UPDATE: Uri Gobey points out that this more casual clip was recorded only a week before Eyal’s abduction and shows the 19 year-old’s playful side:
Eyal Yifrach, 19, is one of three boys kidnapped by Hamas terrorists Thursday. The other two captives are Gilad Shaer and Naftali Frenkel, both 16. Mass prayer rallies have been held at the Western Wall and at venues around the world, in fact anywhere there are Jews, with thousands pleading to the heavens for the release of “our boys.”
It is customary to venture something personal about those in need of Heaven’s assistance, so as to invest our prayers with greater feeling and meaning. This video clip served just that purpose as it made the rounds late last night moving many of us to prayerful tears for the release of our boys.
The lyrics are from the Song of Songs:
>On my bed at night, I sought him whom my soul loves; I sought him but I did not find him. I will arise now and go about the city, in the market places and in the city squares. I will seek him whom my soul loves (Song of Songs 3:1-2)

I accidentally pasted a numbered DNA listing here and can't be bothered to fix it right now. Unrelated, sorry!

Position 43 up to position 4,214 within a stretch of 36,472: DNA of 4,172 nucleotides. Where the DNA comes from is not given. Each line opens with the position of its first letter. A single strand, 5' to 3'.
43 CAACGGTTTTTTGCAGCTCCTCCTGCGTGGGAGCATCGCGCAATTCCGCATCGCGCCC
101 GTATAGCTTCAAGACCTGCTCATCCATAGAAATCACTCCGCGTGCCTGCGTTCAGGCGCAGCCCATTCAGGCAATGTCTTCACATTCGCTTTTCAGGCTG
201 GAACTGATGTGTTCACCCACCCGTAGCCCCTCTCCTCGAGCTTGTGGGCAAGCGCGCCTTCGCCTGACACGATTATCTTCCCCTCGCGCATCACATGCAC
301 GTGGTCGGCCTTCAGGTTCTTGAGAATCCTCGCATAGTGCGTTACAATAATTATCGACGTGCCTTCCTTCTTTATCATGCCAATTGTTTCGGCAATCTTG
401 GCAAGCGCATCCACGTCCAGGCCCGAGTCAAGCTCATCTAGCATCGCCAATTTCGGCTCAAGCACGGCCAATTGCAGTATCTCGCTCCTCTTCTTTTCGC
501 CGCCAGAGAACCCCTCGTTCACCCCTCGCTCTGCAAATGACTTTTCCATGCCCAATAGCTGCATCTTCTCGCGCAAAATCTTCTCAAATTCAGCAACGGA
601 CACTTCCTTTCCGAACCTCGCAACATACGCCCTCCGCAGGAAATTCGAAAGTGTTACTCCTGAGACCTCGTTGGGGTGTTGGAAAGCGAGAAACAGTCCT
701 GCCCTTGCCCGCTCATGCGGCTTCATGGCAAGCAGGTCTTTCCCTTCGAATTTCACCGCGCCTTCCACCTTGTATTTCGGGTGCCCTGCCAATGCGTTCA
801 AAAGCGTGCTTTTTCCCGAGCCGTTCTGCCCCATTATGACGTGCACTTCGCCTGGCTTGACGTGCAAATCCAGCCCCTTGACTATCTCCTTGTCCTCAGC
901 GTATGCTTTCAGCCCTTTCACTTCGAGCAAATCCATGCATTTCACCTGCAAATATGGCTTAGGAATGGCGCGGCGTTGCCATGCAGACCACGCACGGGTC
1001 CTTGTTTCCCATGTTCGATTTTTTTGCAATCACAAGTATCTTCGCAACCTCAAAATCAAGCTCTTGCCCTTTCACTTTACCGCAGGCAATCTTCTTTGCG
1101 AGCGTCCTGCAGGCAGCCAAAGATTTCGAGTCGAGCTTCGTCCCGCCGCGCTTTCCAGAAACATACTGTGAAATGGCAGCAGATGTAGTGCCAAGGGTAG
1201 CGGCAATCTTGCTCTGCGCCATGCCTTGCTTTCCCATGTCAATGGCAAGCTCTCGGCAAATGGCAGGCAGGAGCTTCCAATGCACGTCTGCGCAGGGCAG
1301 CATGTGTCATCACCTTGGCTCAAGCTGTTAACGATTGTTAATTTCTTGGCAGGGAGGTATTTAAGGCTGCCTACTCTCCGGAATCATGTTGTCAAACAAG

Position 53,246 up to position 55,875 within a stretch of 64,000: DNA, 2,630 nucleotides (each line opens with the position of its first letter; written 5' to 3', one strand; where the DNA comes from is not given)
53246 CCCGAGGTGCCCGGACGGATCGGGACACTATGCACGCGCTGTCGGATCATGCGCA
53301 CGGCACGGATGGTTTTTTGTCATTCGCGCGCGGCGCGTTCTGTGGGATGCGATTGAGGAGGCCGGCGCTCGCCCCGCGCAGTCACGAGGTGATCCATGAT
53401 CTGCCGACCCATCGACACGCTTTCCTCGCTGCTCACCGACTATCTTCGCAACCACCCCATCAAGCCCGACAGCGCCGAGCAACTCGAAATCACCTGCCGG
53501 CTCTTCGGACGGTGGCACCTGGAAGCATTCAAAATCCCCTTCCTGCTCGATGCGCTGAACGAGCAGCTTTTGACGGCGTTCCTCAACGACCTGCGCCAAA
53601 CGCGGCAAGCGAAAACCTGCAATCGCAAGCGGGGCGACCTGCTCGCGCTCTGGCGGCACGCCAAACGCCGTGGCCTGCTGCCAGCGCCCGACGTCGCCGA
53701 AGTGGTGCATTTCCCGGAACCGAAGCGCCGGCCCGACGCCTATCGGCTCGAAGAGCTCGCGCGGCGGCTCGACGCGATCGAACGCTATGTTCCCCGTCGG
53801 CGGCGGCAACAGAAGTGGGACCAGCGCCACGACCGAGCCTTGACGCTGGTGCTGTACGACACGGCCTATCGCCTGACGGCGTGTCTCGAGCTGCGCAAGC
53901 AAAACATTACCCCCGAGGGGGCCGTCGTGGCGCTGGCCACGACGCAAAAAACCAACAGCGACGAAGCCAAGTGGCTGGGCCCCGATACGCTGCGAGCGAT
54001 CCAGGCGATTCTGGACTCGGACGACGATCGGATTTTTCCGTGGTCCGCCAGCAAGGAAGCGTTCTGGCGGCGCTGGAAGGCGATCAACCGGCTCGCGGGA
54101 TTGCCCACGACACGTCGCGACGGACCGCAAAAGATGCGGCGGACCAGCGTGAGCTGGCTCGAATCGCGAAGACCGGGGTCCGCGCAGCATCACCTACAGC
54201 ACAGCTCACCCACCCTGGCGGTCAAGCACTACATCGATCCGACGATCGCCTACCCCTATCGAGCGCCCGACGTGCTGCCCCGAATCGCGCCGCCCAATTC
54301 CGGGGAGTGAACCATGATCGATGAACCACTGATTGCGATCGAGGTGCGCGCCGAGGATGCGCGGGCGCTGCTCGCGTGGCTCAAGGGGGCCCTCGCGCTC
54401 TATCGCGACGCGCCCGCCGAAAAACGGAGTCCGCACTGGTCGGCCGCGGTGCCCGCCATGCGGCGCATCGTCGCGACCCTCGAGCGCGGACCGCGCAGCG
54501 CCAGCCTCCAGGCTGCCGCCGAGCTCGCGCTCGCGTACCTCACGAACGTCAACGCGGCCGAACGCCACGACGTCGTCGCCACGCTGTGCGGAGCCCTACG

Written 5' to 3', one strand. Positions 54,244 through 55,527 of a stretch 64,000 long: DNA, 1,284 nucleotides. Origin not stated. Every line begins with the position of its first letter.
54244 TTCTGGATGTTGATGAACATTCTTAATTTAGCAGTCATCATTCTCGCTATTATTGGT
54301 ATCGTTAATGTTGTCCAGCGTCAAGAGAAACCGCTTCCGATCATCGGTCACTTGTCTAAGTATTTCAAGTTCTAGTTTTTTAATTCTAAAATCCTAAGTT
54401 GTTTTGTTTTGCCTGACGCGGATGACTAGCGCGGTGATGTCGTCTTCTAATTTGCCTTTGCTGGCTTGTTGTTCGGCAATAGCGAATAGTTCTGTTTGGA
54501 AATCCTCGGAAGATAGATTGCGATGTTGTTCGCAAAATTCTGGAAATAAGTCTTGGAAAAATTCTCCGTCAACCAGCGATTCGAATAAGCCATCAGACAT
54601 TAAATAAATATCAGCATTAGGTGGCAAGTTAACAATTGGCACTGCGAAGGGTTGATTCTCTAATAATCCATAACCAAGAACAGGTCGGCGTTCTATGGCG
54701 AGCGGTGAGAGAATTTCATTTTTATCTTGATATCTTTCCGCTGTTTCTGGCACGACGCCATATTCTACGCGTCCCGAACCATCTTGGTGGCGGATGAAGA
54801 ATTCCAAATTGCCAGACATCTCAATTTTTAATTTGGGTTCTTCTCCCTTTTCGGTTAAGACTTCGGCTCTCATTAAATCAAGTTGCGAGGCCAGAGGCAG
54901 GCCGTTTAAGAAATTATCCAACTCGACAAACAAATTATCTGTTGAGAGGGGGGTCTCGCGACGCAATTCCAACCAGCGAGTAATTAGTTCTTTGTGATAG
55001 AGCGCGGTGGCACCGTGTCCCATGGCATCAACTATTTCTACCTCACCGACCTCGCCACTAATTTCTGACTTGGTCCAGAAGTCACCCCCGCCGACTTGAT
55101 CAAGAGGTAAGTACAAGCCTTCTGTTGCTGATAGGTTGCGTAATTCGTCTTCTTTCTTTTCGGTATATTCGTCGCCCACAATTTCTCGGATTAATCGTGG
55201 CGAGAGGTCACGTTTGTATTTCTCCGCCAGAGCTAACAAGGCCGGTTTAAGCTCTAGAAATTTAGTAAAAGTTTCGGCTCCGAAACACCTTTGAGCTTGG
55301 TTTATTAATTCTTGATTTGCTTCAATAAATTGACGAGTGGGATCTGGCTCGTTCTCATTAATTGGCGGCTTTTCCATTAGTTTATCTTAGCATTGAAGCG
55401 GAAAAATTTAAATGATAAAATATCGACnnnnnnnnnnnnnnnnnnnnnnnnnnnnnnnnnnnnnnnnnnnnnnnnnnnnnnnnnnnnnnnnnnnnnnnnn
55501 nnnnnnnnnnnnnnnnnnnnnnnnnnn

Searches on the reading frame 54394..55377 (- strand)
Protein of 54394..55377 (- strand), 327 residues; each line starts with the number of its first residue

My dove, in the clefts of the rock, in the coverture of the steps, show me your appearance, let me hear your voice, for your voice is pleasant and your appearance is comely (Song of Songs 2:14)
Behold, you are comely, my beloved; behold, you are comely; your eyes are like doves (Song of Songs 1:15)
The sound of my beloved… over the mountains (Song of Songs 2:8)
Place me like a seal on your heart, liked a seal on your arm… love (Song of Songs 8:6)
Music is something like the airing of the soul, or it can be that, when the performance is entrusted to one with talent. When I listened to this clip, I could not help but feel a special connection to the beautiful soul of this 19 year-old boy that is Eyal Yifrah. In the book, Duties of the Heart, it is said, “What comes from the heart, enters the heart.”
Certainly that is the case with Eyal’s song with its lyrics culled from the Song of Songs, an allegorical poem of love between the Jewish people and their One True God.
I pray it is no coincidence, but rather a harbinger of good that Eyal’s surname translates to, “He will bloom.” I hope his surname serves as a prophetic truth. I really do.
I pray for Eyal’s safe return and for the return of all three boys, good Jewish souls that will surely go on to do good things for their nation! I pray that Eyal will lead our people in song for many years to come!
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